It’s time for another thrilling edition of everyone’s favorite game, Guess the Mid-Level Rap Star! Ready? Ok, who are you? A little while back you got arrested on a weapons charge. Maybe this arrest was part of a vast police conspiracy, maybe you just had an illegal gun. Either way, you’re found guilty and sentenced to 15 years. Thinking that 15 years is a pretty long time to spend anywhere, let alone in prison, you plea bargain down to three years. While you’re not a rap superstar, meaning there aren’t any offers for your own reality show, you are a legitimate force in the game, so you spend your last few days as a free man taking care of business: moving all your money to offshore accounts, recording as much music as possible and of course, calling Z for an interview.
So who are you? If you guessed Prodigy, congratulations, you’re a true hip-hop fan (and if you guessed Ashanti, congratulations, you’re retarded). The much-admired Mobb Deep alumni is now behind bars, but before he shipped off he apparently decided to begin challenging Tupac for the “Most Music Released by Someone Who Shouldn’t be Releasing Music” world record. Now, just months after what everyone widely assumed was his last album, comes Product of the 80s, a quasi-solo album that leans heavily on the production work of Sid Roams and his partners in rhyme, Big Twins and Un Pacino. A decided departure from his more Alchemist-based work of the past, Product of the 80s is a good but ultimately forgettable album that will be remembered more for the circumstances of its release than the music on it.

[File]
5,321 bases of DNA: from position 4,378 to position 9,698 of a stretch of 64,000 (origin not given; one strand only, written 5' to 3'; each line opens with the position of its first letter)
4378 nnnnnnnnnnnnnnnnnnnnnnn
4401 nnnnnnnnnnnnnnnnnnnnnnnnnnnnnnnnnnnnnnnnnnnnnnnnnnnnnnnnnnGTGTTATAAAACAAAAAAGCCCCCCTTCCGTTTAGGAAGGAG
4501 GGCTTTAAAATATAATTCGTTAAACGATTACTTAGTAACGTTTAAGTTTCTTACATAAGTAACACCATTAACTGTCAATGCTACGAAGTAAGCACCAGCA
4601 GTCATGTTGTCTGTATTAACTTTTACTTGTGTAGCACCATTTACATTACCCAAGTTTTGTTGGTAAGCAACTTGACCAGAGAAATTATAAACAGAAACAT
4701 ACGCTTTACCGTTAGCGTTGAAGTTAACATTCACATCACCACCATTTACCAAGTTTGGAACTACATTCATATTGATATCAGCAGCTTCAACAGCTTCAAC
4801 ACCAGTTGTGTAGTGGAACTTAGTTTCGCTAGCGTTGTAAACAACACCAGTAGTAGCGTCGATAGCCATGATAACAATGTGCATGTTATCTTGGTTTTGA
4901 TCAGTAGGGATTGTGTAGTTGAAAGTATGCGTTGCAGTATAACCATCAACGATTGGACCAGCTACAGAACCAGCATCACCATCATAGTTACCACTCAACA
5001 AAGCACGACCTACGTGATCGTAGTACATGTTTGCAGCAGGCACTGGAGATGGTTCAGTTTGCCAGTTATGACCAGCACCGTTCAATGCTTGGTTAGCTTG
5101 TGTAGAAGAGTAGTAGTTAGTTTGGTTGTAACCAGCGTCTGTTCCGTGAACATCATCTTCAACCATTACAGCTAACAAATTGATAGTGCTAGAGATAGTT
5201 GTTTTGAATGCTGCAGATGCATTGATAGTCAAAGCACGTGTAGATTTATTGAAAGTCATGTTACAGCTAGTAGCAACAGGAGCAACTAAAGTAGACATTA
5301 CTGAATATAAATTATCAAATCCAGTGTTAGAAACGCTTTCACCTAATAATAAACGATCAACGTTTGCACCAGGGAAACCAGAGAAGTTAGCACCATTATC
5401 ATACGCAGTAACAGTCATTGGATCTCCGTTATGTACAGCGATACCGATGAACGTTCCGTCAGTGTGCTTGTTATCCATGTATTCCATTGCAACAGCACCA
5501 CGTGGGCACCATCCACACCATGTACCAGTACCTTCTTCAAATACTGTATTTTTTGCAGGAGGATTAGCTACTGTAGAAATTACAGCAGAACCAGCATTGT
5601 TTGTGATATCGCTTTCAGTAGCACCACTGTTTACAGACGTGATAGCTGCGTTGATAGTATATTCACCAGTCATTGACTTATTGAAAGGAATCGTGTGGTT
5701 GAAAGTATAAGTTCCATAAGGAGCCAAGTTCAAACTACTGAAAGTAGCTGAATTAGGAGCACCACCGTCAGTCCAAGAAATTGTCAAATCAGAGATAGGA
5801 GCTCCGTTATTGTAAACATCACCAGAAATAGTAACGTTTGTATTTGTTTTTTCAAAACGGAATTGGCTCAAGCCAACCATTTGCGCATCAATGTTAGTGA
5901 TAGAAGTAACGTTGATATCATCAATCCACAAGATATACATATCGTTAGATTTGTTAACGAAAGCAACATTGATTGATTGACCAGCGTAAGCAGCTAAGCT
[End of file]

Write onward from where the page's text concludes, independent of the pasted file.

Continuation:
First and foremost, let’s clear up some confusion: Product of the 80s is from the 80s largely in the metaphorical sense. Musically, there’s nary a Run DMC or De La Soul sample to found. Sonically, Product has much more in common with Prodigy’s more recent G-Unit ties, leaning on the raw sound of production team Sid Roams...except when it’s produced by Jake One. "Shed Thy Blood," Product’s lead single, is a Jake-produced affair that’s electronically distorted, crumbling and gritty as Prodigy’s native Queens. Lyrically, Prodigy seems to be moving closer to his boss 50, ditching his surprisingly lyrical style for more swaggering lines like, “I just do the two step, first I pull it out, then I empty the clip.” In the end, the track is hard enough to get the job done, but I can’t imagine anyone but the most ardent Prodigy fans putting it on repeat. On a similar level is "Catch Body Music," a track that finds Roams twisting some video game-esque synths into a darkly compelling track while P gets back to basics, spitting the same laid-back killer style that first made Mobb Deep a smash. Every verse on "Catch Body Music" is unflinchingly violent while the chorus is nothing but booty, but that strange verse/chorus disconnect aside, "Catch Body Music" is old school P at his best, a state that’s unfortunately rare on Product of the 80s.
In the intro I called Product a “quasi-solo” album, which means that how you feel about Big Twins and Un Pacino will largely determine how you feel about Product, considering they’re on half the album. Personally, they seem like the type of good, not great rappers who owe much of their airtime to their patron, a hardcore version of the St. Lunatics if you will. Just take "In The Smash," for example, one of the album’s more mellow tracks featuring Big Twins. Now I’m all for raspy voices, but Twins' vocals sound like the man gargles broken glass, and he just doesn’t have anywhere near the lucid imagery and lyricism that makes Prodigy stand out.
For his part Un Pacino is slightly better, his verse on the boom-bap "Anytime" is decent, but here’s the truest test: Honestly, are you listening to an Un Pacino track if it’s not on this album? I thought not. In fact, that’s the most accurate assessment of Product I could possibly write. It’s not nearly bad enough to inspire hatred, but I can’t picture a time when I would ever say to myself, “you know what album I’d like to hear right now? Product of the 80s.”
So here’s to hoping that Prodigy makes it out of prison safe and sound—it will be a shame if this is the last album he ever drops.